In February 2000, Paul Crutzen addressed the International Geosphere-Biosphere Programme in Mexico, capturing the attention of many. As one of the world’s most widely cited scientists and a Nobel laureate renowned for addressing colossal issues like the ozone hole and the repercussions of a nuclear winter, his words held significant weight.
It’s no surprise that a term he spontaneously coined gained traction and widespread recognition: the Anthropocene. This concept proposed a novel geological epoch, symbolizing a planet profoundly altered by the impact of industrialized human activities.
The notion of an entirely new geological epoch shaped by human influence serves as a somber backdrop for the ongoing UN climate summit, COP28. The decisions made at gatherings like these will reverberate not only beyond our lifetimes and those of our children but potentially extend beyond the existence of human society as we currently understand it.
As for climate change itself, the alarm bells were sounding, albeit faintly. Global mean surface temperatures had increased by approximately half a degree since the mid-20th century, still considered within the norm for an interglacial phase of the ice ages. Climate issues seemed distant, one for the future.
Fast forward just over two decades, and the future has caught up with us. By 2022, global temperatures had risen another half a degree, with the past nine years ranking as the hottest on record. The year 2023 witnessed not just broken but shattered climate records.
By September, there were already 38 days when global average temperatures exceeded pre-industrial levels by 1.5°C, the safety threshold set by the UN Convention on Climate Change (UNFCCC) in the Paris agreement. This milestone was rare in previous years, and before 2000, it had never been recorded.
This surge in temperatures can be attributed, in part, to the relentless increase in greenhouse gases, primarily from the dominance of fossil fuels in human energy consumption. When Crutzen spoke in Mexico, atmospheric carbon dioxide levels were around 370 parts per million (ppm), up from the pre-industrial 280 ppm. Today, they hover around 420 ppm, climbing at a rate of approximately 2 ppm per year.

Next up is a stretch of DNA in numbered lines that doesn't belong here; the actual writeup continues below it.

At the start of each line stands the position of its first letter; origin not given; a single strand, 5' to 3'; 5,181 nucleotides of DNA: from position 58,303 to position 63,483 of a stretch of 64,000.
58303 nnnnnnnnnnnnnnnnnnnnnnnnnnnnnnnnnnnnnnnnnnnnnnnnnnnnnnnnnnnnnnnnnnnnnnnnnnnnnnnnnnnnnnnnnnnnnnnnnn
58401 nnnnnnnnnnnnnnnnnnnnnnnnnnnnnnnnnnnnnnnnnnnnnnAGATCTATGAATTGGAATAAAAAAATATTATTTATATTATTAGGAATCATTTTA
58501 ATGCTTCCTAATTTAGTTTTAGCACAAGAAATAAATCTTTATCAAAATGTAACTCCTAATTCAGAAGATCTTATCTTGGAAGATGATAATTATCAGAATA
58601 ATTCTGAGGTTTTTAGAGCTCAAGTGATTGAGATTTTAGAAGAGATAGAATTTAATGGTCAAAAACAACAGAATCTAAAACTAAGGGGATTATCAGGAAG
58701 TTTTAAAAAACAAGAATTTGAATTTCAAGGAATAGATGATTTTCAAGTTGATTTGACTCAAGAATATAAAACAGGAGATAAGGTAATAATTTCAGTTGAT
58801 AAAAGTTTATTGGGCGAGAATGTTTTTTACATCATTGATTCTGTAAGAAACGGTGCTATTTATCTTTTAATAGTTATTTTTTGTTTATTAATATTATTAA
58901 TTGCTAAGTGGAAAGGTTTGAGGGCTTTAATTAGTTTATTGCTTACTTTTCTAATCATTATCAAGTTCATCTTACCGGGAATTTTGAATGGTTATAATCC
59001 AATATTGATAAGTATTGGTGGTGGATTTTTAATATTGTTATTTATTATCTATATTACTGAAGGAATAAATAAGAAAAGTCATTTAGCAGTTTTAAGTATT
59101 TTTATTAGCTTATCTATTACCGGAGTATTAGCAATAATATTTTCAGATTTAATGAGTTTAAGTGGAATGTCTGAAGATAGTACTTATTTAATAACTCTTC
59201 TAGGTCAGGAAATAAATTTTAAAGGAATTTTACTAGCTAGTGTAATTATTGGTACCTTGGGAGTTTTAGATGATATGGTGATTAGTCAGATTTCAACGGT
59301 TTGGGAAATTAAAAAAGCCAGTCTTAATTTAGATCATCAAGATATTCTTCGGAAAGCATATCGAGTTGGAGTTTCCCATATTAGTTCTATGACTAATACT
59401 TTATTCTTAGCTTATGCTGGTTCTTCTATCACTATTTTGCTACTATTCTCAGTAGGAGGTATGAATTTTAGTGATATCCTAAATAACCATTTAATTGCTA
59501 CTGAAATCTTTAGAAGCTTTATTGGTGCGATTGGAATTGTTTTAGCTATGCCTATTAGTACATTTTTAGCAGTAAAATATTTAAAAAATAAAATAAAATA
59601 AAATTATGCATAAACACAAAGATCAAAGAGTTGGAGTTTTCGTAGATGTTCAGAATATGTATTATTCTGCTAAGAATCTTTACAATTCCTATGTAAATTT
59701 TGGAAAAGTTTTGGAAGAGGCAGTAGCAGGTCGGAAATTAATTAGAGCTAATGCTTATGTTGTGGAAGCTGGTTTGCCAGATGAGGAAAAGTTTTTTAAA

Additionally, the recent warming is influenced by clearer skies resulting from new regulations phasing out old power stations and dirty fuels. As industrial haze dissipates, more solar energy reaches the land, intensifying global warming. The shrinking of heat-reflecting mirrors, as seen in melting sea ice in the Arctic and Antarctic, also contributes to the escalation.
Climate feedbacks are coming into play, with a sharp rise in atmospheric methane since 2006 linked to increased vegetation decay in tropical wetlands in a warming world.
This latest warming thrust has propelled the Earth into levels of climate warmth not experienced for approximately 120,000 years, akin to the last interglacial phase, slightly warmer than the present one. More warming is expected in the coming centuries as various feedback mechanisms take effect.
Recent studies on Antarctica’s ice suggest that policymakers should brace for several meters of sea-level rise over the next centuries as the warmth spreads through the oceans, impacting polar ice sheets.
Looking through the lens of the Anthropocene, a geological timescale reveals a disrupted climate pattern that will persist for at least 50,000 years and likely far beyond. The delicate balance that regulated Earth’s warm and cold patterns for millions of years has been abruptly overridden by a century’s worth of injecting a trillion tons of carbon dioxide into the atmosphere.
As the COP meeting unfolds, with strong representation from fossil fuel interests, achieving and stabilizing carbon emissions at “net zero” is deemed a crucial first step. However, to restore a climate optimal for humanity and the thriving of life as a whole, negative emissions are imperative—removing carbon from the atmosphere and oceans and returning it underground. The stakes for future generations are monumental.